Just don’t trip…
While I’m certainly not an expert at running, nor am I even all that good at it myself, I do feel relatively comfortable saying that I can’t imagine that throwing your arms out to your sides is the most practical way to run. Despite the fact that we have been running for sport for centuries and pretty much nailed down the “ideal running form,” anime and manga seems to like to buck the trend and often shows characters in this rather unique running pose, with their arms thrown out to the side, like airplane wings.
Today we’re going to take a look at this running style, where it came from, and why characters are still depicted running that way. I hope you stick around!
Live-Action Grave of the Fireflies (2008)
Studio Ghibli has always done a great job making characters that you can easily relate to, which makes it all the more important to you – as the viewer – to watch these characters face their challenges and grow over time as the story progresses. Though you only spend a short time getting to know the beautifully-crafted world (and the characters which inhabit it), you form something of a bond with them over this time you share together. I think that emotional bond is what makes Grave of the Fireflies all the more painful to watch since you know deep down that things are unlikely to end well, but you spend the whole movie hoping against hope for these two tragic characters. Making this story even more tragic is that it’s actually based in reality.
Wing Zero Custom – One of Many Zeroes
While one may be the “loneliest number that you’ll ever do,” for anyone who has watched a substantial amount of anime, ready even a few manga in passing, or played more than a couple Japanese-made games, you’ll be more than a little familiar with the fixation on making anything with “zero” somewhere in its name overpowered and nearly unstoppable. But where exactly does this come from, and why is zero – literally meaning ‘nothing’ – viewed as better than any of the natural numbers? That’s what we’re going to look into today.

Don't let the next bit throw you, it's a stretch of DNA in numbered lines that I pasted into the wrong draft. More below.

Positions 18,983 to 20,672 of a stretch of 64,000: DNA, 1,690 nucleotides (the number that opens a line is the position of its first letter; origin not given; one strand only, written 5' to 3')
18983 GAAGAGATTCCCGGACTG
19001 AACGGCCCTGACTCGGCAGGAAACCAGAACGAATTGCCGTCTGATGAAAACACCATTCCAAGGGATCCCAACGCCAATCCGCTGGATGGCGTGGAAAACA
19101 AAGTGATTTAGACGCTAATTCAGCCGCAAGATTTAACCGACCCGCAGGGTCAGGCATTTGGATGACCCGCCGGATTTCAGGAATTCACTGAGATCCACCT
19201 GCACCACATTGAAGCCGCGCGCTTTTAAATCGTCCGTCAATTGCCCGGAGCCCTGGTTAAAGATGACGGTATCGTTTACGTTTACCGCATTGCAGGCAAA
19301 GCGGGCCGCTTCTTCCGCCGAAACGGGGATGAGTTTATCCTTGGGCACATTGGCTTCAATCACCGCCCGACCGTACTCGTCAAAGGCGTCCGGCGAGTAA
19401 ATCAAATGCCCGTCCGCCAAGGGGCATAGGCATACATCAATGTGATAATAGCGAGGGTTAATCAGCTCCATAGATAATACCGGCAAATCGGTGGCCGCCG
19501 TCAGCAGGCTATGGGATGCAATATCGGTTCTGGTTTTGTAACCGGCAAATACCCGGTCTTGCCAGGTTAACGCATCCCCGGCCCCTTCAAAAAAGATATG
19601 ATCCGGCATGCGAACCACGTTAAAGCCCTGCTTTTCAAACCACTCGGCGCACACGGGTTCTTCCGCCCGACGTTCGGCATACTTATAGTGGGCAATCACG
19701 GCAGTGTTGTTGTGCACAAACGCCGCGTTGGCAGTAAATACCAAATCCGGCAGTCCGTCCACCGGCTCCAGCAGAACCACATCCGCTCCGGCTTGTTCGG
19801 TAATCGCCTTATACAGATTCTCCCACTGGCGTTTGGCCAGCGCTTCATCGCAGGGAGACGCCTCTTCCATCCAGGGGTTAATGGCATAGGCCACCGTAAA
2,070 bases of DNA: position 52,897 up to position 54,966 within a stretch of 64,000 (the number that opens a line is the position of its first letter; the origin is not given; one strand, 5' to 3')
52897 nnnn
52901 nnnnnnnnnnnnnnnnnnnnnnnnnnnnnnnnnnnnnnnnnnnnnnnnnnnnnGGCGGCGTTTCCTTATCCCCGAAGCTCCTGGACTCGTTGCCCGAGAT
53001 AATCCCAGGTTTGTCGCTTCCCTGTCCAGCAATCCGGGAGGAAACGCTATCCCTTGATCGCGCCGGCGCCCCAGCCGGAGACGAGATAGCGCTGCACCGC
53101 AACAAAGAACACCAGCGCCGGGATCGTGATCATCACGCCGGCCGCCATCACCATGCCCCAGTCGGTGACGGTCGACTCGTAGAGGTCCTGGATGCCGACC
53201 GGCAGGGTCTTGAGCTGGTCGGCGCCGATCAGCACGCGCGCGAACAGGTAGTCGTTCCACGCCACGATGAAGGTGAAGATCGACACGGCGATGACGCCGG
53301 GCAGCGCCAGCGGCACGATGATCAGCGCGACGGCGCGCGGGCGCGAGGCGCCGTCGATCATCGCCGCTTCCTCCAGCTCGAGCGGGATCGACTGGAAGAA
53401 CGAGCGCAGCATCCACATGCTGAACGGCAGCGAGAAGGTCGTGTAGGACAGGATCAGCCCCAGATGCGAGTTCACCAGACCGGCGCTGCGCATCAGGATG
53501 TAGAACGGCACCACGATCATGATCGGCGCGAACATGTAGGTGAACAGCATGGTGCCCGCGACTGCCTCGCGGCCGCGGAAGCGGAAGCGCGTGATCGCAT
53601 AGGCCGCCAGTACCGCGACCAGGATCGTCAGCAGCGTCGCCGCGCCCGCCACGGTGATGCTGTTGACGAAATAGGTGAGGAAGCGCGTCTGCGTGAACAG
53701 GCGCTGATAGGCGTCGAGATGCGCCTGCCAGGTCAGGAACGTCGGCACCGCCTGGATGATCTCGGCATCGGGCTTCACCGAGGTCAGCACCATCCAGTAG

Perfect couple, or bitter rivals?
Aah, the excitement of young love. If you spend a lot of time watching romantic anime or reading shojo manga, you’re quite familiar with the concept of two young people falling madly in love, dating, and (assuming the series runs long enough), getting married. Where Ranma 1/2 differs from this stereotype, though, is that the two parties to the relationship happen to hate each other. Since their parents had already decided that the two are to be betrothed, does that really mean that they have no say in the matter?